The many children of the union between this vain but brilliant man and the beautiful, magical princess multiply and spread out all over the world. A thousand years later, as the world faces an ecological disaster that morphs into an existential crisis when the wicked djinn of the Upper World declare war on humanity, Dunia’s children – the Duniazat – rise to the apparently impossible challenge of defeating their immortal foes.
  That’s the plot in a nutshell, but a summary does little justice to the digressive, delightfully fantastical tale of Two Years, Eight Months & Twenty-Eight Nights. Rushdie draws heavily on the Arabian Nights for his narrative here, but Scheherazade’s stories are only one source of inspiration. The novel blends history, philosophy, myth and legend as Rushdie playfully recounts the cataclysmic events that ushered the novel’s narrators – an anonymous, collective ‘we’ – into humanity’s Golden Age of peace, wisdom and prosperity, 800 hundred years hence.
  Rushdie, the author of The Satanic Verses (1988) and Midnight’s Children (1981), the latter the winner of ‘the Best of the Booker Prize’ in 2008, here revels in silliness and whimsy – indeed, there are times when the shades of Kurt Vonnegut and Douglas Adams battle for dominance with Italo Calvino and Georges Sirtzes. Ibn Rushd may well be a high-minded disciple of Aristotle, and spends eternity locked in a philosophical feud with his bitter rival, the fear-mongering Ghazali, but the novel is peppered with pop culture references that range from Batman to Laurel and Hardy, Harry Potter to Isaac Asmiov.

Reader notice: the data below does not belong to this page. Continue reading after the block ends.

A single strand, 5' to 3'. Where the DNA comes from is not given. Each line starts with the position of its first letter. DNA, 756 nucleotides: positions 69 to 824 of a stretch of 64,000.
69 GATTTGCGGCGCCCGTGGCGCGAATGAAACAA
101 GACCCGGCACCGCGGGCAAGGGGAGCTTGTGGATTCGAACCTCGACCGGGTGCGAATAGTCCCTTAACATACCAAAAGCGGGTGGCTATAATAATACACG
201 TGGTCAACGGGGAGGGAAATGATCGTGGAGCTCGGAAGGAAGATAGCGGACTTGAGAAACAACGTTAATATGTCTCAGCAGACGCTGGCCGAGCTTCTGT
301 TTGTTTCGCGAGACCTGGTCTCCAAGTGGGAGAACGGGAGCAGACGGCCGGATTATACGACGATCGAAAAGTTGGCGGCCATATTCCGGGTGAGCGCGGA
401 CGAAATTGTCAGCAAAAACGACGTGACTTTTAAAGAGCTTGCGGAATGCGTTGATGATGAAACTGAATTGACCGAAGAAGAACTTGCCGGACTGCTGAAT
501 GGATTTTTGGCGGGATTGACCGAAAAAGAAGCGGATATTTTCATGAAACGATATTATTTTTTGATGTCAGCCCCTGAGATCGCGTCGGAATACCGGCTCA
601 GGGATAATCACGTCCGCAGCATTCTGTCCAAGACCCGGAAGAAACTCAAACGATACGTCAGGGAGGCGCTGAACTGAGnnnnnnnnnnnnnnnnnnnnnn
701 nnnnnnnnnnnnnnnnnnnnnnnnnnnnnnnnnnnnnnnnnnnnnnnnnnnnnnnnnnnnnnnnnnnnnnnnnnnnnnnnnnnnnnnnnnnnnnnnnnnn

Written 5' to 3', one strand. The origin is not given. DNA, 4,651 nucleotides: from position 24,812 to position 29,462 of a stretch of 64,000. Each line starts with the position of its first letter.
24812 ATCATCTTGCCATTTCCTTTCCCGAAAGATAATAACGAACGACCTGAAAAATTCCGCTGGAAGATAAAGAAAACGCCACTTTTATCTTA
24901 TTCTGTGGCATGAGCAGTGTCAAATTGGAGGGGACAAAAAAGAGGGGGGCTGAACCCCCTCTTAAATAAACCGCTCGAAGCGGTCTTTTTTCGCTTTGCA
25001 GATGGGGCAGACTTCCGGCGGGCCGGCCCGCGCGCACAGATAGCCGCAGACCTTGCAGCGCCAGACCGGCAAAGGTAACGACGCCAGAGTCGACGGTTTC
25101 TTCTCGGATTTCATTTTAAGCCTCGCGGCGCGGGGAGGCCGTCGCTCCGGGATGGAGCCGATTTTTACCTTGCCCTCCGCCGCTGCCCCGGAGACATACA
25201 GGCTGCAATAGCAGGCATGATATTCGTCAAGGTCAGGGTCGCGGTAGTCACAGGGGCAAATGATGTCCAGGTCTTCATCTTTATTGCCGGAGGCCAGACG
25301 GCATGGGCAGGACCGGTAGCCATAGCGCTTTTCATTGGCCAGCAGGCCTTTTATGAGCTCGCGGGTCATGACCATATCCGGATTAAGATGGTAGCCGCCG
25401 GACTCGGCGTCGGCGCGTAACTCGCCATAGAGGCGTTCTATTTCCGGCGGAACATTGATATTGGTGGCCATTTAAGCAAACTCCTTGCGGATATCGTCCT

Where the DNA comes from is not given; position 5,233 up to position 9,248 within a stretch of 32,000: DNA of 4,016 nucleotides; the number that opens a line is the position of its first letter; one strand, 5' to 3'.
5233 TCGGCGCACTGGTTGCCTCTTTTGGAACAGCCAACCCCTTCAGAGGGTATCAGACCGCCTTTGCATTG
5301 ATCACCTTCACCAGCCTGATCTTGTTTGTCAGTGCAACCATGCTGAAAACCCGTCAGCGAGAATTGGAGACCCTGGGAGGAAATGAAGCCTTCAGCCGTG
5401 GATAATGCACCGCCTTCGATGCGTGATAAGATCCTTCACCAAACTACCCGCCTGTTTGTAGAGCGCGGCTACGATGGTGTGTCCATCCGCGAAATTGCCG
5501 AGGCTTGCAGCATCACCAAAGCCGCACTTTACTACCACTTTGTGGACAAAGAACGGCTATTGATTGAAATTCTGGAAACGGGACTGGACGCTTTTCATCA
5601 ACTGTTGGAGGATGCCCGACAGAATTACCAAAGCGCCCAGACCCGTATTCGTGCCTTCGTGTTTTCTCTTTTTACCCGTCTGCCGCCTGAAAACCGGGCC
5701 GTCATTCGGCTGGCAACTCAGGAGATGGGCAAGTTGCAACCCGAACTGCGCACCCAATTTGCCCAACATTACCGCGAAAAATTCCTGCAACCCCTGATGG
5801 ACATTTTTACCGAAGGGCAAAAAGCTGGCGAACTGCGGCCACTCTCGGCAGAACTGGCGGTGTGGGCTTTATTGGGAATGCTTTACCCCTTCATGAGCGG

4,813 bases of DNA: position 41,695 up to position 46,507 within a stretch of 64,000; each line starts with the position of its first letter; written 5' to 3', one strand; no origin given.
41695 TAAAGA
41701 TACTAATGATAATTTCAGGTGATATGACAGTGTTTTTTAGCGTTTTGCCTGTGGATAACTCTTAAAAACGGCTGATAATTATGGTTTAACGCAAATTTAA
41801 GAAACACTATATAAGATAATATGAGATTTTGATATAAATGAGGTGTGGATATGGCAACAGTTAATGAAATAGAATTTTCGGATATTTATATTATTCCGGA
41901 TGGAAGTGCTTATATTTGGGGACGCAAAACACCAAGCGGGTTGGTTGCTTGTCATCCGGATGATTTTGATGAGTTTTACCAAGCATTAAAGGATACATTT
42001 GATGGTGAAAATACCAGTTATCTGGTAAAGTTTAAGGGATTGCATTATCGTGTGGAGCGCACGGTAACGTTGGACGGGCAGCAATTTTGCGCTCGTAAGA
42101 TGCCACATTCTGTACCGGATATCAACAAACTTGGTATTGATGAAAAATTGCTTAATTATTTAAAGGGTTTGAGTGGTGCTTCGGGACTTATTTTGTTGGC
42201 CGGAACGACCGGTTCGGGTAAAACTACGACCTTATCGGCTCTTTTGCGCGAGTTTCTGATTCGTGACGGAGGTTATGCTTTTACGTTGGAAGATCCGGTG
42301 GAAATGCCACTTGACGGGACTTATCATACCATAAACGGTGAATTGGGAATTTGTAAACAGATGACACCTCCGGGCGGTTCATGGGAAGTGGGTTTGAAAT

It’s also a novel deeply immersed in books and reading as an intrinsically human endeavour. The jinnia, we are told rarely have children – “That would be as if a story mated with its reader to produce another reader.” – but Dunia “produced offspring the way Georges Simenon wrote novels.” Humanity, and particularly the evolved ‘we’ telling us the story, “are the creature that tells itself stories to understand what sort of creature it is.”
  Rushdie, of course, had a fatwa issued against him in 1989 on the basis that The Satanic Verses was perceived as blasphemous, and while Two Years, Eight Months & Twenty-Eight Nights is on the one hand an exhilarating exercise in the joy of storytelling akin to Rushdie’s own The Enchantress of Florence (2008), it is also a subversive piece of religious satire. The evil djinn – the Ifriti – seduce and subjugate human men to do their wicked bidding in the war against humanity, preying on their weaknesses and base instincts – sex, mainly – and sending them out to kill and die under a black flag. “When lonely, hopeless young men were provided with loving, or at least desirous, at the very least willing sexual partners,” writes Rushdie, “they lost interest in suicide belts, bombs and the virgins of heaven, and preferred to live.”
  Ultimately, this funny, profound and gorgeously readable novel thrives on unresolved tensions between reality and magic, fact and fiction, philosophy and religion. “They’re all make-believe,” the storyteller Blue Yasmeen tells us, “the realist fantasies and the fantastic fantasies are both made up.” It’s our tragedy, she declares, that “our fictions are killing us, but if we didn’t have those fictions, maybe that would kill us too.” ~ Declan Burke

  This review was first published in the Irish Examiner.